Tweet Practice

Just when things were looking bleak for the legal industry economy, an unlikely hero stepped forward last week to unveil a new and quite possibly lucrative practice area: tweeting.

In case you missed it, a lawyer for the president of the United States claimed that he wrote a tweet that we thought came from the president.

If the president had written that tweet, it looked like he’d been obstructing justice. If his lawyer wrote it, it looked, well, weird.

Admittedly, there are some out there who don’t believe the lawyer wrote the tweet, but I don’t know why it’s so hard to believe. After all, most people don’t write their own contracts. Heck, most people don’t even read their own contracts. That’s what lawyers are for.

So it makes perfect sense for the president to have a lawyer draw up his tweets. They are, after all, what passes for official government policy these days. Just because they’re short, to the point, and often make no sense doesn’t mean they’re any less valid.

Most contracts are long, not to the point, and often make no sense. The only real difference is length.

Which brings me back to my original realization – this is a whole new practice area for lawyers: tweet creation. Clients shouldn’t have to risk legal exposure by drafting their own tweets.

I see this as a legal specialization. Classes in Tweet Law are liable to be extremely popular in law school. If nothing else, the essay assignments are going to be very short.

How does this specialty work in practice?

To begin with, the lawyer must be available 24 hours a day because a client (or president) may feel an inclination to tweet at any time. If the client has a sudden urge to confess to a crime or annoy a foreign power, the attorney must insist on drafting the tweet so that the client has appropriate deniability or can claim the tweet was issued on advice of counsel.

The lawyer must also be prepared to share a bathroom with the client.

The lawyer must be well-versed in Twitter terms of art, such as “covfefe,” in order to fully express the client’s intentions. The tweets should go out without being read by the client.

Remember: deniability.

 

Taking Offense? There’s a very famous lawyer whom I won’t name that I used to make fun of a lot because he used to regularly turn his somewhat run-of-the-mill cases into faux crusades by holding press conferences and playing a bit fast and loose with the facts. Think of a more benign Donald Trump.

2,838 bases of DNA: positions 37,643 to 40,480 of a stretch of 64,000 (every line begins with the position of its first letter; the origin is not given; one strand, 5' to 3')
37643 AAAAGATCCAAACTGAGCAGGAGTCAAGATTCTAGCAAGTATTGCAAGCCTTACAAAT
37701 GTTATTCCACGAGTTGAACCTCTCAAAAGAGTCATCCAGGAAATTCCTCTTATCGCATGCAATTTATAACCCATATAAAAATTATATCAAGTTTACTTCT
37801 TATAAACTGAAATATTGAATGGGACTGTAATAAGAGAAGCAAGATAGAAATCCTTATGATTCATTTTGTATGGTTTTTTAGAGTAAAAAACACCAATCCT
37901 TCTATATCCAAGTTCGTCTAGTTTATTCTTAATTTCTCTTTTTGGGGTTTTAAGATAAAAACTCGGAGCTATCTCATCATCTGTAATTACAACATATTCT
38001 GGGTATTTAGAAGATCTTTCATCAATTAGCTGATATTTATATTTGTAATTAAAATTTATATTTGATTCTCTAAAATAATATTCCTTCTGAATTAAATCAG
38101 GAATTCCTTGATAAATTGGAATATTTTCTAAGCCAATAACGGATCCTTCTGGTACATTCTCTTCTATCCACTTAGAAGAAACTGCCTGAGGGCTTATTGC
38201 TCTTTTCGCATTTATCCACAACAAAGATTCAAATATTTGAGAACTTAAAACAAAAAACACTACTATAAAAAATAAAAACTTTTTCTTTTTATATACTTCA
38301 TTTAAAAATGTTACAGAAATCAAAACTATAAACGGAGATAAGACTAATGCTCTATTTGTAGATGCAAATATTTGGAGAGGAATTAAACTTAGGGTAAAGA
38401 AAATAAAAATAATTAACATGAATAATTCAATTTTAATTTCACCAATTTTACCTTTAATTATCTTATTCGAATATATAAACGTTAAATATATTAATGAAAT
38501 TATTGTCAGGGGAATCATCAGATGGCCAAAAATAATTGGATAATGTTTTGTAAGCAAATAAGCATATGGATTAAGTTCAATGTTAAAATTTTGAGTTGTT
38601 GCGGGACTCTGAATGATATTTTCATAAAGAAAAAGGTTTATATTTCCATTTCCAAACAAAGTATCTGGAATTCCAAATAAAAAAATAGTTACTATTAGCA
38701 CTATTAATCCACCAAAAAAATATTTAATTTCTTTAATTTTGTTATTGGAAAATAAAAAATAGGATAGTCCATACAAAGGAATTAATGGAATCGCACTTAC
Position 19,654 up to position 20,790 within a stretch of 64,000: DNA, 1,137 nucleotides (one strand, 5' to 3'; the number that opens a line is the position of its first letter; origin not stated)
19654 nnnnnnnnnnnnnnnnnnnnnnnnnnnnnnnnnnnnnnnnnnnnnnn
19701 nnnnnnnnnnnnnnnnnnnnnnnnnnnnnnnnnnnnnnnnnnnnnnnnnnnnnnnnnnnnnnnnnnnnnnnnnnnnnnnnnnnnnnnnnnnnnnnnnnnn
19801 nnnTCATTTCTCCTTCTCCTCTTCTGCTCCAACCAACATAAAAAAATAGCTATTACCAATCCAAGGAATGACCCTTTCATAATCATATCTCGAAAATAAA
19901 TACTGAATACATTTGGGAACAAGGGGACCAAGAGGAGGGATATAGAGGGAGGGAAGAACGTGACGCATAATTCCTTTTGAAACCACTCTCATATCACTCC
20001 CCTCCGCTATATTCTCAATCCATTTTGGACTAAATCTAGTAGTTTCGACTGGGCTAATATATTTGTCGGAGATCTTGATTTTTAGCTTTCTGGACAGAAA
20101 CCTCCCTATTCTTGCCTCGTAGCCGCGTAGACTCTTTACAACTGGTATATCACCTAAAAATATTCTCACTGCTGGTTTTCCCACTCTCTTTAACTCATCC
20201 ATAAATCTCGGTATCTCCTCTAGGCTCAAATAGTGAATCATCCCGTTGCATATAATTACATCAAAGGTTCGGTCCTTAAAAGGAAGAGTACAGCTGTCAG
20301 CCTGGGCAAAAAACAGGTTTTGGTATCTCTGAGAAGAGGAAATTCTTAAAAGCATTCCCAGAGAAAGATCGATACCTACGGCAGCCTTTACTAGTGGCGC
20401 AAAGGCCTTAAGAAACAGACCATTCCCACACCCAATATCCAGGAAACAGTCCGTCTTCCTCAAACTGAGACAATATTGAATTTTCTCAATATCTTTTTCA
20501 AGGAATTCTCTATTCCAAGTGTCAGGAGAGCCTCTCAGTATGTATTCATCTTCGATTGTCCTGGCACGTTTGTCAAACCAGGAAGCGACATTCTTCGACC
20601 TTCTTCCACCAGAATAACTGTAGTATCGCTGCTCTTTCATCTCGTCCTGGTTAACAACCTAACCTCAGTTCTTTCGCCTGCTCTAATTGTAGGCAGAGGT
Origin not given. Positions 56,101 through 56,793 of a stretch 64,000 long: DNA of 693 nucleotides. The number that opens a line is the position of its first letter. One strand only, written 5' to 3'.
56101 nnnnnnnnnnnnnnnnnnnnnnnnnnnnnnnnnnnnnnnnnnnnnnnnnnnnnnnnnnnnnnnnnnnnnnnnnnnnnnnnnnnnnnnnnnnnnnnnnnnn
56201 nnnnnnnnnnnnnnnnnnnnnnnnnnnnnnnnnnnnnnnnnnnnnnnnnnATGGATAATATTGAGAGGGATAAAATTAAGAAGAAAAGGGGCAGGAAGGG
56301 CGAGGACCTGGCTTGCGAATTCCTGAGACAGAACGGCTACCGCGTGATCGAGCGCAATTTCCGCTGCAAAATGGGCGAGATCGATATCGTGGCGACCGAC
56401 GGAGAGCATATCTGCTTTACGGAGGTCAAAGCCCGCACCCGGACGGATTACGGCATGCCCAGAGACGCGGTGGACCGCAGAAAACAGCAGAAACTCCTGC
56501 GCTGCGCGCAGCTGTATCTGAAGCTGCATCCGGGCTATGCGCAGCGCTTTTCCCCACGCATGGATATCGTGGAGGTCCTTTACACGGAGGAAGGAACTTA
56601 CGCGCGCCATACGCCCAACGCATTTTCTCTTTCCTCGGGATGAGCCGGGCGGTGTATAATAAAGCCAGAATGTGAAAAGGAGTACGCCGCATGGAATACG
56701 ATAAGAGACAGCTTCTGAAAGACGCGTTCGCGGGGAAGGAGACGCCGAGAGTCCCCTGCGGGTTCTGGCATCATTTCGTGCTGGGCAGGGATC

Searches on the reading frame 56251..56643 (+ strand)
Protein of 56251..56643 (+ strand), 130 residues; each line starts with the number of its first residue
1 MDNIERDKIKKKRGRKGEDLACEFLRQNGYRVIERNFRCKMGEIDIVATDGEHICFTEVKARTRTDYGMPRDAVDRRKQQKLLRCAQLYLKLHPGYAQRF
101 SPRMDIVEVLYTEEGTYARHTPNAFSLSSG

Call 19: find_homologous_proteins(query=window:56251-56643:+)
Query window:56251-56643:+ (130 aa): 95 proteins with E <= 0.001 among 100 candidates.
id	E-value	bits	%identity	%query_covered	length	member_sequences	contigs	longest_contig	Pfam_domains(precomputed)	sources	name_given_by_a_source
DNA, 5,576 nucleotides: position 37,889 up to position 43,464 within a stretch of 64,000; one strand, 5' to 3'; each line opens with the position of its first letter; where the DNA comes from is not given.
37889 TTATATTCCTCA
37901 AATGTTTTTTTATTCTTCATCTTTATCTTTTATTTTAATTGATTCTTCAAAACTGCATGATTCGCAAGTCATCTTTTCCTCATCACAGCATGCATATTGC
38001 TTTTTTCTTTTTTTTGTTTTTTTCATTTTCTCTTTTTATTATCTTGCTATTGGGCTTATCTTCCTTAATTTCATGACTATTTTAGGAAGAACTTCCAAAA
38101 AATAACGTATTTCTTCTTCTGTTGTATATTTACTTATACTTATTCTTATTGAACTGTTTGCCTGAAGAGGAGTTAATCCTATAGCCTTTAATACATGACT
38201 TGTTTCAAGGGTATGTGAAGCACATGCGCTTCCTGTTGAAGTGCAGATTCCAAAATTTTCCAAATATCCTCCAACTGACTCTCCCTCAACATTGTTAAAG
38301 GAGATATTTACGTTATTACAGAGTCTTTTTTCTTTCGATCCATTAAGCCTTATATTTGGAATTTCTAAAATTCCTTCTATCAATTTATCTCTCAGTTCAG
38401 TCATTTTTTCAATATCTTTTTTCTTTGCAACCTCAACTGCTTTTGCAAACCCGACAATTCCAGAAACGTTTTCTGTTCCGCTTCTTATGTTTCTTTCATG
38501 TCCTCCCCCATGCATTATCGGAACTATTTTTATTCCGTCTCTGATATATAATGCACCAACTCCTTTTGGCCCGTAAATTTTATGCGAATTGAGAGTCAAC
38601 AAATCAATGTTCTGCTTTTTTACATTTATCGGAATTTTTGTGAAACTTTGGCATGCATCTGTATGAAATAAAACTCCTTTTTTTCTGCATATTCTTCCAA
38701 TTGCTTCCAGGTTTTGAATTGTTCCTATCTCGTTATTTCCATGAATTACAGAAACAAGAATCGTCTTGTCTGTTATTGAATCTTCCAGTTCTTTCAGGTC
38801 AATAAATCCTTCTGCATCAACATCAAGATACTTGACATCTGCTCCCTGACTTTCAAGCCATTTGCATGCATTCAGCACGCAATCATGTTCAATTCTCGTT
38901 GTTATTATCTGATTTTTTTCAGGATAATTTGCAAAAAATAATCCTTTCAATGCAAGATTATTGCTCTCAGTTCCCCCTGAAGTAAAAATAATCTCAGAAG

Media – particularly editors, despite groans from reporters – would eat up the act because there were always good quotes and often good photos. And to bolster the act, the lawyer would also claim to represent a social justice group that I’m pretty sure he just made up.

I seem to have been the only one to question the existence of this organization and nobody paid attention to me.

I bring this up because another “group” – described as “an unincorporated association which includes at least one California citizen and taxpayer” – filed a suit in Sacramento last week defending our constitutional right to use whatever pronouns we like.

The plaintiff was something called Taking Offense, which is a great Twitter handle, but I haven’t seen any evidence of its existence. Be that as it may, Taking Offense has taken offense to a state law that says care facilities and their staff may not “willfully and repeatedly fail to use a resident’s name or pronouns after being clearly informed of the preferred name or pronouns.”

That seems fairly clear, doesn’t it?

The lawsuit, however, goes on at length about how the law is unconstitutionally vague because there are many, many pronouns, and it’s also unconstitutional because it denies equal protection to people with “gender dysphoria.” I don’t understand how, but that’s what the suit says.

We don’t want to live in a world where the Pronoun Police are locking up our health care providers.

There’s no telling how many people have been arrested under this law. Really, there’s no telling.

Tell me if you see it happen.

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